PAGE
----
Water safety is an important skill for young children, especially as we approach the warmer months ahead. Even during the pandemic, swim lessons can benefit kids. Parents should seek out quality swim programs to help their little ones understand how to stay safe in the water!
According to the American Academy of Pediatrics, swim lessons are important for young children, even during the pandemic.
Learning to swim can minimize the risk of drowning.
Knowing how to swim can be a life-saving skill. Swimming is a fun, wonderful family activity to do during the spring and summer months. Learning basic water safety skills can greatly reduce the risk of drowning, whether you’re a child or an adult.
Learning to swim is important even for young babies and toddlers.
At this point in the pandemic, vaccines are widely available, but not for children under age 5. Despite babies and young children’s unvaccinated status, the AAP still recommends that children take swim classes as we approach the summer months.
The AAP recommends that children one year or older enroll in swim programs. Many beginner swim programs are parent-child classes where a caregiver is in the pool during the lesson. These classes are not only a great way for a little one to learn to swim, but it also builds confidence in being in the water. With the security of having a caregiver in the water with them, babies and toddlers are more likely to learn to enjoy swimming and being in the pool.
Around age four, many children are ready for traditional swim lessons, without a parent in the water with them. Even beginners can learn to tread water, float, move along the wall, and get in and out of the water safely. By age five or six, most children can learn to propel themselves forward in the water.
While swim programs are available for very young infants, older children benefit more from swim lessons. There isn’t much evidence to prove that babies can learn to swim and breathe properly in the water, even though many infants reflexively make swimming movements when placed in the pool. Toddlers and preschoolers can gain the most skills from swim lessons.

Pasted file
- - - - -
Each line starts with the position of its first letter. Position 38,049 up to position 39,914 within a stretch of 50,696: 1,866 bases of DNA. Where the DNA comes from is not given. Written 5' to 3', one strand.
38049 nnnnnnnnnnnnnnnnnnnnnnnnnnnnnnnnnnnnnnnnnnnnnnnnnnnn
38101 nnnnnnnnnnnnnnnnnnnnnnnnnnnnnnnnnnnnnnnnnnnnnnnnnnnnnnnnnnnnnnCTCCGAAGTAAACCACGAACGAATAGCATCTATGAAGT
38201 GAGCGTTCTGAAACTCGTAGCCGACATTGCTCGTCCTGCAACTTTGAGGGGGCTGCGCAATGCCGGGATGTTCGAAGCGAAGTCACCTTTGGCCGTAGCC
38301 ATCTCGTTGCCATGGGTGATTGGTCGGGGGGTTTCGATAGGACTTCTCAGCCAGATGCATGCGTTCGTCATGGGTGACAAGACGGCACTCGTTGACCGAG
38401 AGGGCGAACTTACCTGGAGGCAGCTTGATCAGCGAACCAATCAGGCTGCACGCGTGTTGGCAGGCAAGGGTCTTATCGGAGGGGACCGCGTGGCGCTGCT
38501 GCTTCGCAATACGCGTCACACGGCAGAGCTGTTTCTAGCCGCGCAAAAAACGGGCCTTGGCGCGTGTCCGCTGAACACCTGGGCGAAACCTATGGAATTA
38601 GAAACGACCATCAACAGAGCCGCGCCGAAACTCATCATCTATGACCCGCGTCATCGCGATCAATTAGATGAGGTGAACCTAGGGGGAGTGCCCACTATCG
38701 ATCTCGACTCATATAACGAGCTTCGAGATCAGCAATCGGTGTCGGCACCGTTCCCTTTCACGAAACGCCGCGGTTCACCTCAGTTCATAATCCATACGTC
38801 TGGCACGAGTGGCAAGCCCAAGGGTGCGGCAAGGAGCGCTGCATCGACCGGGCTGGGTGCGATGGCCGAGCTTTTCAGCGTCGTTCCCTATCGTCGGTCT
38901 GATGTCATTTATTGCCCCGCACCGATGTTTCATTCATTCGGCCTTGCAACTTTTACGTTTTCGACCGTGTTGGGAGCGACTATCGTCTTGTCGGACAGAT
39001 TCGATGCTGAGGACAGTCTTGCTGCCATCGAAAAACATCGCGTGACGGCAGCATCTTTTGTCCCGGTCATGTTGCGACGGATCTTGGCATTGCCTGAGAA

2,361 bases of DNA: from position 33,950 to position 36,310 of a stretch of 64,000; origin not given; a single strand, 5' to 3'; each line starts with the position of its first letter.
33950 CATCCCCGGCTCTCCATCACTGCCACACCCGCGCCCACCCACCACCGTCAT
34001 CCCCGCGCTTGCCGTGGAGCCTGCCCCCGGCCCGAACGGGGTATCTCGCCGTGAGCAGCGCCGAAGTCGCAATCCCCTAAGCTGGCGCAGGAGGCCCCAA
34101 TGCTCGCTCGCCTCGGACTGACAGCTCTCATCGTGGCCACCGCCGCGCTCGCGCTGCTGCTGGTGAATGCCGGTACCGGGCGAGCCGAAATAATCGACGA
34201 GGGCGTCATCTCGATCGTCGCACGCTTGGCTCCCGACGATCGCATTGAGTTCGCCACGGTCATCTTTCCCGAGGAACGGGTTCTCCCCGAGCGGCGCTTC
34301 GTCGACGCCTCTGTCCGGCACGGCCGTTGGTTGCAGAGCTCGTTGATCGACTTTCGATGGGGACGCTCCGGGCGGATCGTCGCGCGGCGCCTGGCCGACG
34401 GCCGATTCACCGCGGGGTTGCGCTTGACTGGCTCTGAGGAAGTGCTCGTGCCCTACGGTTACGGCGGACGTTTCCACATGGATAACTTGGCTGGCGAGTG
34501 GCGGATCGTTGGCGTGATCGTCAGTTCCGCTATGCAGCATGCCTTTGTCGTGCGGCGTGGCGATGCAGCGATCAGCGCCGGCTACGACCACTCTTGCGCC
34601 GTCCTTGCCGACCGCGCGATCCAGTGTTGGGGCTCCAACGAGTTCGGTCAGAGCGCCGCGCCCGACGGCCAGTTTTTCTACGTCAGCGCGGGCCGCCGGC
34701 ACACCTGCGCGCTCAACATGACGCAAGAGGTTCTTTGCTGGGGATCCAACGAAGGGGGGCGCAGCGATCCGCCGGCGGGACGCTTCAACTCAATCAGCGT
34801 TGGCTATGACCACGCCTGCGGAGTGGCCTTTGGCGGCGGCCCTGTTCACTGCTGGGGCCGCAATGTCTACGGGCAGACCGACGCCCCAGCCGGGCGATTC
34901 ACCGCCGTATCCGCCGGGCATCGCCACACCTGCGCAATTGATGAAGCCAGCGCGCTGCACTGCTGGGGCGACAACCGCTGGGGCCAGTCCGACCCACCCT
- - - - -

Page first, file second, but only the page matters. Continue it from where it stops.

Learning to swim at a young age has many benefits.
Although toddlers and young children might be nervous about taking swim lessons, learning to swim at a young age has amazing benefits!
Children who learn to swim early in life may have:
Stronger lung capacity
Better fine motor skills
Improved cardiovascular health
Reduced stress levels
More physical endurance
Improved quality of sleep
Regular exercise is important for children. Training a child in water safety has many lasting benefits.
A quality swim program helps children stay safe in the water.
A good swim program has experienced instructors.
Swim instructors should ideally have training and certification through a nationally-recognized program. They should have plenty of experience with children and should be comfortable working with kids. Swim coaches should be warm, friendly, and able to work with a variety of different ages and ability levels. Your child should feel comfortable and secure in the water with a good instructor.
In addition, a good swim program will have lifeguards on duty at all times, and these employees should be certified in first aid and CPR.
A good swim program has a safe and inviting environment.
A good swim school should have pools that are clean and set up to keep young children safe. According to the AAP, swim lessons for children ages three and under should be taught in water heated to 87 to 94 degrees Fahrenheit.